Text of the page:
Makes people think with their take on sadness and faith
The Avett Brothers have had a long-standing relationship with folk music. Their rocky, americana brand of folk could perhaps come from their Concord, North Carolina roots. The group is led by brothers Scott and Seth Avett, both directing the band through lead vocals, guitars, piano and drums. While Joe Kwon is typically on cello for their projects, this is EP just includes the two brothers and their long-time bassist Bob Crawford. Together, this trio makes up a sort of sound that intertwines folk, soul, bluegrass, rock, country and even sometimes punk.
They began their career in 2000 with a rocky start with a slew of musicians coming in and out of the band until they met Bob Crawford, where they found a foundation and released their first full-length project, Country Wes, in 2002. In the five years that followed, they released four more albums and won the Emerging Artist of the Year at the 2007 Americana Music Honors & Awards. Since then, they have been steadily putting out records and winning various Americana and Folk awards. They follow these accolades up with a new album this year, The Third Gleam. This eight-track album relies heavily on harmonies and heart.
The record starts out on a solemn note with “Victory.” Some of the first few lines ring in people’s head throughout the song, “I don’t see the bright side quite as well, accolades and happy days, they don’t ever last.” These lyrics set the mood for the rest of the album as they navigate sorrow, brokenness and their inner selves. The album continues on to contrast itself with a light happy banjo in the next song, “I Should’ve Spent The Day With My Family.” However, a contrast within itself appears when the levity of the music is met with the lyrics and news that “there had been another shooting, and this time not so far away and a child lost his life looked an awful lot like mine.” The Avett Brothers continue down this anti-gun-violence-path to try and put into words the hollow feeling that people feel after what seems like another daily tragedy.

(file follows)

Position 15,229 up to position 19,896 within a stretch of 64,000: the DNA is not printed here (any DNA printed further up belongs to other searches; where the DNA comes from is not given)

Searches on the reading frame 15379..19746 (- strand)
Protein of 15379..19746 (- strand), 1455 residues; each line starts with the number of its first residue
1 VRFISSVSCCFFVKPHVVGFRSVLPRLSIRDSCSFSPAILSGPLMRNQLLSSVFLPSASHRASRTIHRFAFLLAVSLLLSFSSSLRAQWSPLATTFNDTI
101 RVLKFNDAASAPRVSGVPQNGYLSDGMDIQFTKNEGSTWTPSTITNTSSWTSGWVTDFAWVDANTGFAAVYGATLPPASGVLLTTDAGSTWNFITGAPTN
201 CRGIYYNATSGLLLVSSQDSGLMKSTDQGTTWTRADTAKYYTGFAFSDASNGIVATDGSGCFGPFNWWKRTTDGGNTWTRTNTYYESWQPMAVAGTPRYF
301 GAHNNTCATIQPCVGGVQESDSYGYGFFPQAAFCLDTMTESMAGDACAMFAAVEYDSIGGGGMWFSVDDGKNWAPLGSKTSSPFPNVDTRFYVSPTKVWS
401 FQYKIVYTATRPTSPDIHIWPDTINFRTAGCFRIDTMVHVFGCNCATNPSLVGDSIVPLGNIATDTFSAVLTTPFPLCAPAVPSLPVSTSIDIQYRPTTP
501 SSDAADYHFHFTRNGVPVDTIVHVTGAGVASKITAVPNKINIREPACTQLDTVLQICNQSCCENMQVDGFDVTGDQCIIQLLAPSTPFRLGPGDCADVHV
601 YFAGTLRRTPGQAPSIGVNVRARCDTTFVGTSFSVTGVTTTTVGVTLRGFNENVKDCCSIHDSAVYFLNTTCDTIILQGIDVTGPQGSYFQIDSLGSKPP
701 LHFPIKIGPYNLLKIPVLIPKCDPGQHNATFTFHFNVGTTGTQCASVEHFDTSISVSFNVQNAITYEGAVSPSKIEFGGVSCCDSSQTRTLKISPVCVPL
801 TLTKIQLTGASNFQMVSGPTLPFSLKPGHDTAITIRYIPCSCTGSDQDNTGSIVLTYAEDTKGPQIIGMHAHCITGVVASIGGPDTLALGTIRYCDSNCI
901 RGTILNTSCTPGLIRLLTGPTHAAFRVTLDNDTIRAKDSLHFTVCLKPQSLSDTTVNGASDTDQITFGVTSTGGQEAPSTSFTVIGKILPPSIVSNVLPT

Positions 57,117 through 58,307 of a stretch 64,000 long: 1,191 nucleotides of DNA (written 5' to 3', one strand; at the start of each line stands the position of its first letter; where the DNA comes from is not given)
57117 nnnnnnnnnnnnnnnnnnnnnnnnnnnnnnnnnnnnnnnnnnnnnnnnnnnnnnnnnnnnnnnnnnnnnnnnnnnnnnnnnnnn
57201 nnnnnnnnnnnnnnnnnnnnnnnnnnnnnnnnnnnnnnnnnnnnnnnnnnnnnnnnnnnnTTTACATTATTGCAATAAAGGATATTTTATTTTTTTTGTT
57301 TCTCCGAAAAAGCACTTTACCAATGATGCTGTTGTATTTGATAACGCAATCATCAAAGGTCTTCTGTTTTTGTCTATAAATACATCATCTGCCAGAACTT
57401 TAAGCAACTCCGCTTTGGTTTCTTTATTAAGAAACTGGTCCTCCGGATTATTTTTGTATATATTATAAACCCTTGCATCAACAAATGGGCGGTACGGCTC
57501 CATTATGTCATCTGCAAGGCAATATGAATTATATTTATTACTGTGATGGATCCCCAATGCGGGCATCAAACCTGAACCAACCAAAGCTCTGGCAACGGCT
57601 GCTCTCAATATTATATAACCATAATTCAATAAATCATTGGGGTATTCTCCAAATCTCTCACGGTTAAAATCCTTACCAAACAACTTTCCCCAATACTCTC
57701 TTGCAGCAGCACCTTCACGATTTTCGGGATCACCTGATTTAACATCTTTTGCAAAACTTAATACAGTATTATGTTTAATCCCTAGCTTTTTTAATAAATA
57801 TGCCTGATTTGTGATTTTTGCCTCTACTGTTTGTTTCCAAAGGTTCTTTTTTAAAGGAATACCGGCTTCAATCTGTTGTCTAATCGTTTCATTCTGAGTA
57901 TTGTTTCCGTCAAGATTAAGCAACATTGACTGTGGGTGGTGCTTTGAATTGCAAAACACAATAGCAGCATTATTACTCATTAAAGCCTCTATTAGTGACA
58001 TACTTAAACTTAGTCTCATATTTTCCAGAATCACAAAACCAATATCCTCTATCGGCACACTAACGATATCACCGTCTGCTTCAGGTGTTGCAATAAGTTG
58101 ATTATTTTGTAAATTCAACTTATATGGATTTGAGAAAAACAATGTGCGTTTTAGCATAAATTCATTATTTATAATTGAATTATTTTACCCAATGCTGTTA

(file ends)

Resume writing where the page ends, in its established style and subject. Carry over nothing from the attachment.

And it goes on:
A high point in the album comes in the middle with “Untiled #4.” The narrator of this song seems to have found some sort of resolve in his time of suffering after a lost relationship. A pair of acoustic guitars and light drums help carry the melody and feeling along. Another bright spot in this album comes with the last song, “The Fire.” It wraps up the same way it starts—bare, introspective and storied. Scott Avett depicts the reflective nature of sitting by a fire, both literally and figuratively. He recounts his life and others through the flames of “The Fire.”
Stripped down, simple instrumentation is something that is apparent throughout this entire album. While some might want more—more instruments, more sound, more effect—the approach they took allows the listener to get more out of the lyrics. Because of this, people may self-examine in a deeper way, self-examine just like many of the narrators of the songs do. Because of the simple yet pleasing melodies giving way to its stories, The Third Gleam has a way of making one think; and what more can people ask of music or art in general?